The trouble is that a campaign, like a novel, tends to be judged by its audience moment to moment, and unlike readers, we can’t move on right away to the next chapter. Viewed objectively, this wasn’t a very interesting debate—Romney’s Big Bird quip was the only memorable line of the night—but for twenty-four hours, it was all anyone wanted to talk about, which is like reviewing a novel based only on a single scene. And for the Romney campaign, clearly, this wasn’t a transitional chapter, but something like the second turning point in a screenplay, in which the setbacks of the previous section are clarified and transcended in advance of the crucial third act. In that respect, Romney did a very good job—although I can’t help but be skeptical of the storytelling instincts of a man whose favorite novel is Battlefield Earth. At every moment, we’re watching two different stories being written in parallel, in real time, and nobody knows what the ending will be. But in politics, as in fiction, it comes down to the long game. As David Mamet says, “Turn the thing around in the last two minutes, and you can live quite nicely. Turn it around again in the last ten seconds and you can buy a house in Bel Air.” Or, in this case, on Pennsylvania Avenue.

Written by nevalalee

October 5, 2012 at 10:08 am

Bill James on why he writes

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Every form of strength is also a form of weakness….Pretty girls tend to become insufferable because, being pretty, their faults are too much tolerated. Possessions entrap men, and wealth paralyzes them. I learned to write because I am one of those people who somehow cannot manage the common communication of smiles and gestures, but must use words to get across things that other people would never need to say.

Bill James, quoted by Michael Lewis in Moneyball

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September 30, 2011 at 7:58 am

Moneyball and the dusty middle innings

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Moneyball is one of the best movies I’ve seen this year, and the second great film in four months starring Brad Pitt. (A few more like this, and I’ll even forgive him for Benjamin Button.) It’s the first film in a while in which Pitt’s star power has been on full, dazzling display, and it’s especially welcome in a sports movie that is designed to frustrate, or at least challenge, our expectations. This is an absorbing, often exhilarating film, but not for the usual reasons: despite Billy Beane’s shrewdness and vision, and the lasting impact he’s had on baseball, he’s never won a championship, and probably never will, now that his insights have spread far and wide. Moneyball, contrary to the subtitle of its source material, isn’t about winning an unfair game, but about surviving it—which makes it much more poignant than Michael Lewis’s book, which was unable to witness the aftermath of its own revolution.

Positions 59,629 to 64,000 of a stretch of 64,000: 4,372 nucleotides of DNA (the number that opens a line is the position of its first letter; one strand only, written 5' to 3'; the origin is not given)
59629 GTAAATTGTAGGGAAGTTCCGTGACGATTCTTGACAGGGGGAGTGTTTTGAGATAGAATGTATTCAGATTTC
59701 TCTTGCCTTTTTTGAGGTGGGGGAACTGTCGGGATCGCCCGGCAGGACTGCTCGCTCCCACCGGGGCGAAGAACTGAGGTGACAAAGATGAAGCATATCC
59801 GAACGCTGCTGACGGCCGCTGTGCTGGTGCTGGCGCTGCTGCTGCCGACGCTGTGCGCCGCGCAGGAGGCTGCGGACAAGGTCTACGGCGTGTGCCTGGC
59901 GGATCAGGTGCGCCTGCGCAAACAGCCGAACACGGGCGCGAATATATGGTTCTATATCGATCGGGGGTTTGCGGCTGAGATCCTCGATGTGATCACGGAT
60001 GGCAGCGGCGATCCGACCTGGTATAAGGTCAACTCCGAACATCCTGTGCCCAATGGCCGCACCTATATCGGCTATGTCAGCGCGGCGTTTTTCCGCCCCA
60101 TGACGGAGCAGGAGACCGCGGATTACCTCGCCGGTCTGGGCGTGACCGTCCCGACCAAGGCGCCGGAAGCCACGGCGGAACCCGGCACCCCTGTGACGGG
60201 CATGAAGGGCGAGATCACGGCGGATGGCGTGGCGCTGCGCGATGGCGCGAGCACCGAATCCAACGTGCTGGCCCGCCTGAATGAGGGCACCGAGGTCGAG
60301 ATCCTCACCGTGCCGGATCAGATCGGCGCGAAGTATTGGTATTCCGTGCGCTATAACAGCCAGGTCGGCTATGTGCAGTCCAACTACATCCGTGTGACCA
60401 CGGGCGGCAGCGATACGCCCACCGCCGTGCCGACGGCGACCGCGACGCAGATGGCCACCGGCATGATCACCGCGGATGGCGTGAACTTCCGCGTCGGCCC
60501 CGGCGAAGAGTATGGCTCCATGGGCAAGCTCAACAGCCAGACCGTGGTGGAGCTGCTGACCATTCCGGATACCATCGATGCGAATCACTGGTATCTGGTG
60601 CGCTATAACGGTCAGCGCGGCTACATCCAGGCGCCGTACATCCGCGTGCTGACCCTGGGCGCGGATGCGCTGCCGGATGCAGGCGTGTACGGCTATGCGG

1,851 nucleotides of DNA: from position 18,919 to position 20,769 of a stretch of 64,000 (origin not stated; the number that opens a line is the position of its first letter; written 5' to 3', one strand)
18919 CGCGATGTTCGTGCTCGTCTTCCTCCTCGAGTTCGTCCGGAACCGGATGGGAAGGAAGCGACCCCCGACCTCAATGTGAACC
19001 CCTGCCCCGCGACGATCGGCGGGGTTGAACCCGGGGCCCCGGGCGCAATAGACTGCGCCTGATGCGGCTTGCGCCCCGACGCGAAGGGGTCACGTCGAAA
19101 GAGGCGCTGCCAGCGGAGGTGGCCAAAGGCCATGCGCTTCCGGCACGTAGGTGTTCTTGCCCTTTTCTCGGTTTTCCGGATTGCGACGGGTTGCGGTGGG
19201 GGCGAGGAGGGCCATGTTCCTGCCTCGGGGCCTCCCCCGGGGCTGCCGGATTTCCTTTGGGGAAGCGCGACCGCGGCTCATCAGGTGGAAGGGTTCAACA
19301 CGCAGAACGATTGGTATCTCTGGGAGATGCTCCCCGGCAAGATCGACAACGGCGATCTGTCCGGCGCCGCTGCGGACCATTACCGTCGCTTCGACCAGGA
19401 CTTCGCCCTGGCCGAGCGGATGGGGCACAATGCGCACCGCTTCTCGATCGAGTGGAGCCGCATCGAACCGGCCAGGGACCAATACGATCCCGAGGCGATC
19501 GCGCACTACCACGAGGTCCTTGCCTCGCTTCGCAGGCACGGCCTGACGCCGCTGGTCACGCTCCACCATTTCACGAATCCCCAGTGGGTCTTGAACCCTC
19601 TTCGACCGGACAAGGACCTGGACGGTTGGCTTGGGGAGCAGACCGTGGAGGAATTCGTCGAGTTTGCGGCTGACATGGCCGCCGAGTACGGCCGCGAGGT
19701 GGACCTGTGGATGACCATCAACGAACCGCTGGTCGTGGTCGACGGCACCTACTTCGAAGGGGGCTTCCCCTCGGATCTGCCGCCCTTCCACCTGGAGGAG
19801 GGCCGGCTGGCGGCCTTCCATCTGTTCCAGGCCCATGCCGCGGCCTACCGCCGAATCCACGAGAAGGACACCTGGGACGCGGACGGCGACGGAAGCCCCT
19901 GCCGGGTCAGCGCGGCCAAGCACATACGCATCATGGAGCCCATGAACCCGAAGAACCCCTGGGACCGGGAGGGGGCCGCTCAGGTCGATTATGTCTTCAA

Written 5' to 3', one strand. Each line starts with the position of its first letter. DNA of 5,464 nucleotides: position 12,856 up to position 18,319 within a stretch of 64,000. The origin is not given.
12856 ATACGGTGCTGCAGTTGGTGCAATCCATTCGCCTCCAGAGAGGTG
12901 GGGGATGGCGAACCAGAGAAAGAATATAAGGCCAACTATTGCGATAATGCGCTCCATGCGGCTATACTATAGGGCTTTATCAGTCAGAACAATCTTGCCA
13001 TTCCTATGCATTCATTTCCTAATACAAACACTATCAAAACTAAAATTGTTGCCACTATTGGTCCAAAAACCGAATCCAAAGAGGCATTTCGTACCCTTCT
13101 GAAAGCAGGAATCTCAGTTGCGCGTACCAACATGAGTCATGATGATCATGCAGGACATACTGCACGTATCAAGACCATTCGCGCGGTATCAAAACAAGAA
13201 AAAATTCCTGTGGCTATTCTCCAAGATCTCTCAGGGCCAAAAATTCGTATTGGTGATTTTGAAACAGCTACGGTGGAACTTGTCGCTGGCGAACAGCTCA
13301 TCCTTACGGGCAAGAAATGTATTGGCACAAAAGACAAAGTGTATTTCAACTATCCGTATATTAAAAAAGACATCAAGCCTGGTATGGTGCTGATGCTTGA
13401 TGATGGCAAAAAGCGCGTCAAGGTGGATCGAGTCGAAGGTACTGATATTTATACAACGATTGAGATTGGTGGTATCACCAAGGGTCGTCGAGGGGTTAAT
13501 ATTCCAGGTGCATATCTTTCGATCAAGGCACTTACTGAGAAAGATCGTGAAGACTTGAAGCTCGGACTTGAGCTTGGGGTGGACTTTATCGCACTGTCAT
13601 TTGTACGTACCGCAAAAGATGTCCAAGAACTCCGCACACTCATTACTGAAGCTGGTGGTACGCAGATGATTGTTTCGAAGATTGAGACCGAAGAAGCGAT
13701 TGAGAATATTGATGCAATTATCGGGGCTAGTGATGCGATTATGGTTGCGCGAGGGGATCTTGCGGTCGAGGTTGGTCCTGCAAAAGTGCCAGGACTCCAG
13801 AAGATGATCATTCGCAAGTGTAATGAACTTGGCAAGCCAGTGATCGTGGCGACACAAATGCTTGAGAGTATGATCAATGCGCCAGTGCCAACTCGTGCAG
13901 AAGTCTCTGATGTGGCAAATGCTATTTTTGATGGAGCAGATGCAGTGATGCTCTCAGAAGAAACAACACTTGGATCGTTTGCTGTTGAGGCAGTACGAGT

And one of the film’s great virtues is that it treats survival on one’s own terms as something noble. Watching it, I was reminded of Roger Angell’s praise of Bull Durham, which the A.V. Club quoted a few months ago:

It assumes you’re going to stay with the game, even in its dreariest, dusty middle innings, when the handful of folks in the stands are slumped down on their spines waiting for something to happen, even a base on balls.

At its best, Moneyball—which loves a base on balls—is an unsentimental look at those dusty middle innings, and what it really takes to say in the game. The A’s may never win another title against a big-market team, but they played competitively long after being dismissed. And one of the film’s unspoken messages is that Beane was happier scheming and cobbling together a team in Oakland than he would have been as part of the Red Sox machine, even if it cost him a World Series. As Bennett Miller, director of Moneyball, recently said to the New York Times: “He would have died in Boston. It wouldn’t have been his show. He likes to be the guerrilla in the mountains in combat fatigues.”

One of the reasons why the book and movie of Moneyball have such wide appeal—even to those, like me, who have close to no interest in sports—is that it’s impossible not to apply its lessons to one’s own life. In my own case, it reminds me, inevitably, of being a writer. Deciding to become a novelist is something like entering professional sports: you start with dreams of a multimillion-dollar contract, but in the end, you feel lucky just to get picked in the draft. And while you may get occasional bursts of attention and praise, for the most part, it’s about playing in every game, practicing in solitude, and making small, crucial choices that nobody will notice. If writing a great novel can be compared to a baseball feat, it isn’t DiMaggio’s hitting streak, but Ted Williams’s .406 year, in which every swing counted, day after unglamorous day.

And the first, necessary duty is simply to survive. A writer doesn’t have the benefit of sabermetrics, but he or she inevitably develops a comparable suite of tricks, both practical and artistic, to keep playing. These tricks often boil down to boring formulas or rules of thumb: structure stories in three acts, get into scenes late and out of them early, cut every draft by at least 10%. And the process of internalizing these tricks—and I’m stretching the metaphor here, but whatever—is something like increasing one’s on-base percentage: it’s nothing fancy, but over time, it adds up to runs, which allow players and teams to endure. In the end, no matter what the other rewards might be, a writer, like a baseball player, is incredibly lucky to be in the show. But if you want to keep playing a grown man’s game, as Moneyball understands, luck by itself isn’t enough.

Written by nevalalee

September 26, 2011 at 9:21 am